Thomas Jefferson, the Chief Author of the Declaration of Independence once said: “The happiest moments of my life were those spent within the bosom of my family.” I have to concur, even if certain events were not as anticipated or desirable.

I hail from a family of six children. We were five brothers and one sister. I ranked Number Five, which was rather low in the normal pecking order.

My father was a medical practitioner and my mother was a nurse. The family lived on a farm, where we were fortunate in owning cows, goats, and chickens. We also grew our own vegetables and fruits. So to all intents and purposes, we were self-sufficient.

Each child was assigned a specific chore and was expected to collaborate as directed. Funnily, I was deemed to be the most hard-working and dependable; and so I often found myself saddled with much more than I could normally handle.

Like all other families in the region, we had joyful celebrations on the occasions of Birthdays, Christmas and New Year. These were occasions that were celebrated with gay abandon by our immediate family and extended circle of relatives and friends. As a Swedish proverb rightly predicts, “Joys shared are joys doubled.”

Once again, like all other families in the region, our family would go on regular holidays. However, at times like these, there was need for someone to look after the farm and the livestock. And, most unfortunately, that odious task fell on me, for, as I said earlier, I was deemed to be the most industrious and reliable. Oddly this would be the standard arrangement whenever the entire family went away on a holiday. I was just 12 in age at that time, and felt the pain of the injustice so much that I would often cry myself to sleep. There was just no other alternative.

What pained me ever more were the glowing reports of my siblings – the places that they did visit, the relatives they did visit, the camaraderie that they had share our relatives and friends, and the delectable array of foods that they had enjoyed. Young as I was, I felt cheated and unjustly denied what was but a legitimate yearning in any young lad of my age.

The inner pain seemed to be accentuated by the assumption that I was being openly discriminated against by my parents. In retrospect, that wasn’t actually the fact. But nonetheless that seemed to be the logical and inevitable conclusion then. I had no alternative but to suppress my hurt and to helplessly cry myself to sleep each night.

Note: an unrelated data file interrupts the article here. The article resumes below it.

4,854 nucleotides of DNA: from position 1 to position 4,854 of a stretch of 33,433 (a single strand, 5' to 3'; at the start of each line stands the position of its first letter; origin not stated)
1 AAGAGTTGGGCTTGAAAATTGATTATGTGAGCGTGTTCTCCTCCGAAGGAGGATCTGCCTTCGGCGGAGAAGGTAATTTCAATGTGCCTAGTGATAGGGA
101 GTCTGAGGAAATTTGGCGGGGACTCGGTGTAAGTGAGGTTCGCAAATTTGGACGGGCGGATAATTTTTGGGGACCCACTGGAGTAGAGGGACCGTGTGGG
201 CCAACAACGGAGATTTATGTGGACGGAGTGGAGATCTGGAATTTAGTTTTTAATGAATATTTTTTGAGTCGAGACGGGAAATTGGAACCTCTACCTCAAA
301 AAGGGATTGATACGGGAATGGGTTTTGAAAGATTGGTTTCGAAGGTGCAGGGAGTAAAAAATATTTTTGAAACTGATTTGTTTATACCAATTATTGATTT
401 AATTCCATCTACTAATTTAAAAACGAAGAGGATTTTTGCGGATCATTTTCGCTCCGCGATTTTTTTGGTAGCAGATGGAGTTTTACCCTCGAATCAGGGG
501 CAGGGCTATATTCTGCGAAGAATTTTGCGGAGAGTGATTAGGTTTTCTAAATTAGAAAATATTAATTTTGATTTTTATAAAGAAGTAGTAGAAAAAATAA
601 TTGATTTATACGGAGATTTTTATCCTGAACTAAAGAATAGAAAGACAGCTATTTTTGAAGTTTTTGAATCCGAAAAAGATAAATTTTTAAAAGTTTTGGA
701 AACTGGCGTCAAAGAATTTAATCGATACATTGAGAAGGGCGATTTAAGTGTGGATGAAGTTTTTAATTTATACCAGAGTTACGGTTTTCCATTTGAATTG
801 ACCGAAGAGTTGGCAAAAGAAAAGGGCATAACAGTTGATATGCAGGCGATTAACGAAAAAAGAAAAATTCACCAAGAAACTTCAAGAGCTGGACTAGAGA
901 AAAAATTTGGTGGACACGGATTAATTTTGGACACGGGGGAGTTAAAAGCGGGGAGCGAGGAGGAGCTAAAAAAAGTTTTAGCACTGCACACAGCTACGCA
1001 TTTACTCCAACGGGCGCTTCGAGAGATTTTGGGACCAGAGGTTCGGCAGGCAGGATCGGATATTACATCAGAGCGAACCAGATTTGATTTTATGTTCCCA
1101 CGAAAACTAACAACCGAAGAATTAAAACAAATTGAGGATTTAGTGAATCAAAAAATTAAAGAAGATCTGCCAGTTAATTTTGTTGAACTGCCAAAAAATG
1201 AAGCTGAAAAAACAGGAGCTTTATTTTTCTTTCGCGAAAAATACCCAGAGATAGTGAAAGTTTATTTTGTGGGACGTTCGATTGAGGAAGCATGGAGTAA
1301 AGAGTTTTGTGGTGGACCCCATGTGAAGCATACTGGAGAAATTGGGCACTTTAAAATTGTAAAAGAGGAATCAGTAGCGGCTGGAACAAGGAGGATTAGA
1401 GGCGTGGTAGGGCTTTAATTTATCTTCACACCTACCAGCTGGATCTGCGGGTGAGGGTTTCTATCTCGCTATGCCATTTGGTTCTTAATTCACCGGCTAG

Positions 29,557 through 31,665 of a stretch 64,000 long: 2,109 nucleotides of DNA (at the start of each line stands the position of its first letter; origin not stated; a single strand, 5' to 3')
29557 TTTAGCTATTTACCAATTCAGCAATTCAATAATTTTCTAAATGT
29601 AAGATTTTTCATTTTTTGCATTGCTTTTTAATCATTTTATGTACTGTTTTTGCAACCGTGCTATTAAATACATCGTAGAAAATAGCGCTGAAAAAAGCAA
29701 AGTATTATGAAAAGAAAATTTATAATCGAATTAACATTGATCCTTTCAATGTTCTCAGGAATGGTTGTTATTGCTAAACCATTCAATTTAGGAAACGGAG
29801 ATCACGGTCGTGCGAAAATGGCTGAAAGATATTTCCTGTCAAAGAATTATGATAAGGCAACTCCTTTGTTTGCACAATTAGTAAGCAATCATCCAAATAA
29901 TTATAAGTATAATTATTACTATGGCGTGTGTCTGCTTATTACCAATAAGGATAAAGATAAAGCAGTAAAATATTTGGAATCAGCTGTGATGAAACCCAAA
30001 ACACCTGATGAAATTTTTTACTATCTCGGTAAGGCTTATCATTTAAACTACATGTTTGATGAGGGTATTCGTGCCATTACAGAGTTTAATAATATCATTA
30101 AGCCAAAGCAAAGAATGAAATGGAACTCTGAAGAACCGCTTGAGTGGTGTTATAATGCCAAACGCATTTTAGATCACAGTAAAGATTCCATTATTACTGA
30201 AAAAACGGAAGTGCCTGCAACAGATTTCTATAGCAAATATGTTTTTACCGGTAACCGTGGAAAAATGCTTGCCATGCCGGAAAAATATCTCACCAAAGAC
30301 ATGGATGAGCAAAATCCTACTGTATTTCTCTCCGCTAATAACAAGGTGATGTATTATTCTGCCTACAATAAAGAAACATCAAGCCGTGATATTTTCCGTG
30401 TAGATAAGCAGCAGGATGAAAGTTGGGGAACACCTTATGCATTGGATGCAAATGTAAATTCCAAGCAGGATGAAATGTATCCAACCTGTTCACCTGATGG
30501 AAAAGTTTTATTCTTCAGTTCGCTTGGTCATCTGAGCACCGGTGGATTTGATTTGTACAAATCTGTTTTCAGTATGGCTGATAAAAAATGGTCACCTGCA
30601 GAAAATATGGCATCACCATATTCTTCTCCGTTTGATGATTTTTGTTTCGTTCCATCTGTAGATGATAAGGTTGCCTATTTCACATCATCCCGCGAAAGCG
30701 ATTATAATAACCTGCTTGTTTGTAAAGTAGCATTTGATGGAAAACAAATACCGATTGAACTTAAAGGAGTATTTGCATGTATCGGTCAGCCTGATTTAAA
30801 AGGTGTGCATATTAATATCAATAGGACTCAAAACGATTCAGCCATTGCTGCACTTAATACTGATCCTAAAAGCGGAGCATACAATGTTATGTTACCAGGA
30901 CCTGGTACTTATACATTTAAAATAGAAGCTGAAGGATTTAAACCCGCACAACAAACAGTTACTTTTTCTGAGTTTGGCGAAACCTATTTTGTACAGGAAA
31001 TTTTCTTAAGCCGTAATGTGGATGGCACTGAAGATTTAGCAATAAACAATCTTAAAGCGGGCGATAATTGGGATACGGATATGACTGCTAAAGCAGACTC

This hurt continued unabated until I became an adult, when I was able to launch on a future of my own choosing and carve a new life and career. Of course, being hard-working and trustworthy proved to be my greatest assets. Simultaneously I was resolved to use my God-given talents as best as I possibly could with full confidence in myself and a trustful faith in God, both of which were eventually responsible for my extraordinary success in my professional career.

Providentially I have been blessed with a devoted and loving wife and three very enterprising three sons, who, with their families, are my pride and my joy.  Having been denied certain elementary needs in my earlier life, I am resolved never to let history repeat itself in the case of my own and extended family. I have seized every opportunity to be a philosopher, guide and friend to my sons all through their academic and professional lives, and now a parent-figure to my grandchildren. In a word, I have endeavored to make each and every one of them enjoy my unconditional love, support, guidance and assistance. This has ensured their personal security and their professional enterprise and success.

I must hasten to add that I have no ill-feelings against my parents. They did all they possibly could to encourage me to achieve my personal goals. However, the hurt they caused me unwittingly did stay with me for a long time, until I was able to tide over the crisis in my adult years.

This is my personal story and it has taught me one very valuable lesson: the vital importance of treating all our children fairly. Stated negatively, we must be very careful never to make fish of one and flesh of another with our children, for in their eyes, each rightly regards us as their parents, to whom they owe love, respect and obedience, and from whom they rightly expect an unconditional acceptance, support and encouragement. My Christian faith rightly teaches me that every individual has been created by God unto his own image and likeness. In other words, each and every human beings, especially our own children, share in the infinite attributes of our Creator God.

Children, it has been very rightly said, need models, not critics. And in this we, as parents, carers, and educators, have a very special duty, for children, our children especially, are a precious treasure and a sacred trust.